The later 1800’s saw great advancements in camera development with Thomas Sutton designing the first single reflex camera (SLR) which allowed the photographer to get an accurate view of what he is photographing through the use of mirrors. This was followed by the twin lens reflex and in 1888 the Eastman Company manufactured the Kodak. This was the first built-in roll-film box camera ushering a new era in modern photography and making the art of photography available to the masses. The Kodak “Brownie” introduced low-cost photography and the whole idea of the snapshot. The George Eastman Company was the leader in film (not surprising) with the first autographic roll-film camera. Autographic film has two layers, the front layer for recording the image and the back layer for writing information about the photo.

Oskar Barnack, the head of development at Leitz Camera, introduced the Leica A in 1925 at the Spring Fair in Leipzeig. This was first 35-mm camera to gain commercial success because of its portability, superior construction and advanced lens quality. He was one of the first photographers to capture with photography the relationship between man and his environment when he photographed the historic flood on the Lahn River in Wetzler.

Edwin H. Land was an American scientist, inventor and cofounder of the Polaroid Corporation. He is credited with inventing inexpensive filters for polarizing light and developing the retinex colour theory*. His Polaroid camera went on sale in 1948 becoming the first camera to capture an image and develop it in 60 seconds or less. I am sure that many of us remember having one of these when we were kids and furiously waving around the developing photo hoping that by doing so we would speed this process up. This style of camera has also made a bit of a come-back in the last decade and is a fairly inexpensive camera to purchase, although the film is another matter…. As a side note (which I always enjoy) Land was instrumental in the development of photographic reconnaissance, intelligence gathering, and the equipment for such things. Photography and espionage? How exciting.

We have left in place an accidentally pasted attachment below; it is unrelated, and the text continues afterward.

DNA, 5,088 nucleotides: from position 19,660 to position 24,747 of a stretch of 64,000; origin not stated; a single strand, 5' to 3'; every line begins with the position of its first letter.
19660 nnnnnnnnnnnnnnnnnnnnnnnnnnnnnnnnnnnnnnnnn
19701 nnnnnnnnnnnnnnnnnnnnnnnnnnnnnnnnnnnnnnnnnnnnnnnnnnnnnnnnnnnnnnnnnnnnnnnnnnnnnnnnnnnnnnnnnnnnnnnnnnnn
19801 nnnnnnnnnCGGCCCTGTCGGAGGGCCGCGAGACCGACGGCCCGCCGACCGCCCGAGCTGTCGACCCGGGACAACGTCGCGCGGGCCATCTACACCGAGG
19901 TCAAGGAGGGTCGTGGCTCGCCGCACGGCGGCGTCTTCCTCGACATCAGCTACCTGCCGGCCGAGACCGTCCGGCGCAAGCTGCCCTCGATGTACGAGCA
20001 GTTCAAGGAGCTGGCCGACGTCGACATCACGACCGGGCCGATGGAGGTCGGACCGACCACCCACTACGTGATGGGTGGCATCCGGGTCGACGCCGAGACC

Further advances in the world of cameras and photography have continued through the decades including the auto focus, the first disposable camera (one thing this world does not need, is more single-use things. Just this person’s opinion), the first professional digital camera by Kodak that came out in 1991 and sold for the meager price of $13,000 (US), and the first camera phone another 9 years later.

Where will study and research take the camera business next? Imagine having the capability of a DSLR camera in the body the size of a coin. We may not be too far away from this idea. There is so much advancement in regards to cameras and photography and I have only hit upon the highlights that interested me. Billions of people capture trillions of photos every year and that will only continue to increase. People capture the moments of their everyday life, and more often than not will post it on the social media of their choosing for all to see. It is no wonder that photographers both amateur and professional change and upgrade their photographic equipment so often. There is just SO many possibilities!

–Janice Willson

If you are new to the world of digital camera and need some advice on what to choose, the following link has done the research and offers their take on what is what:

*The term retinex was coined by Edwin H. Land to explain his theory that full colour perception, with colour constancy, involved all levels of visual processing, from the retina to the visual cortex. The term is a combination of the words retina with cortex to convey this idea.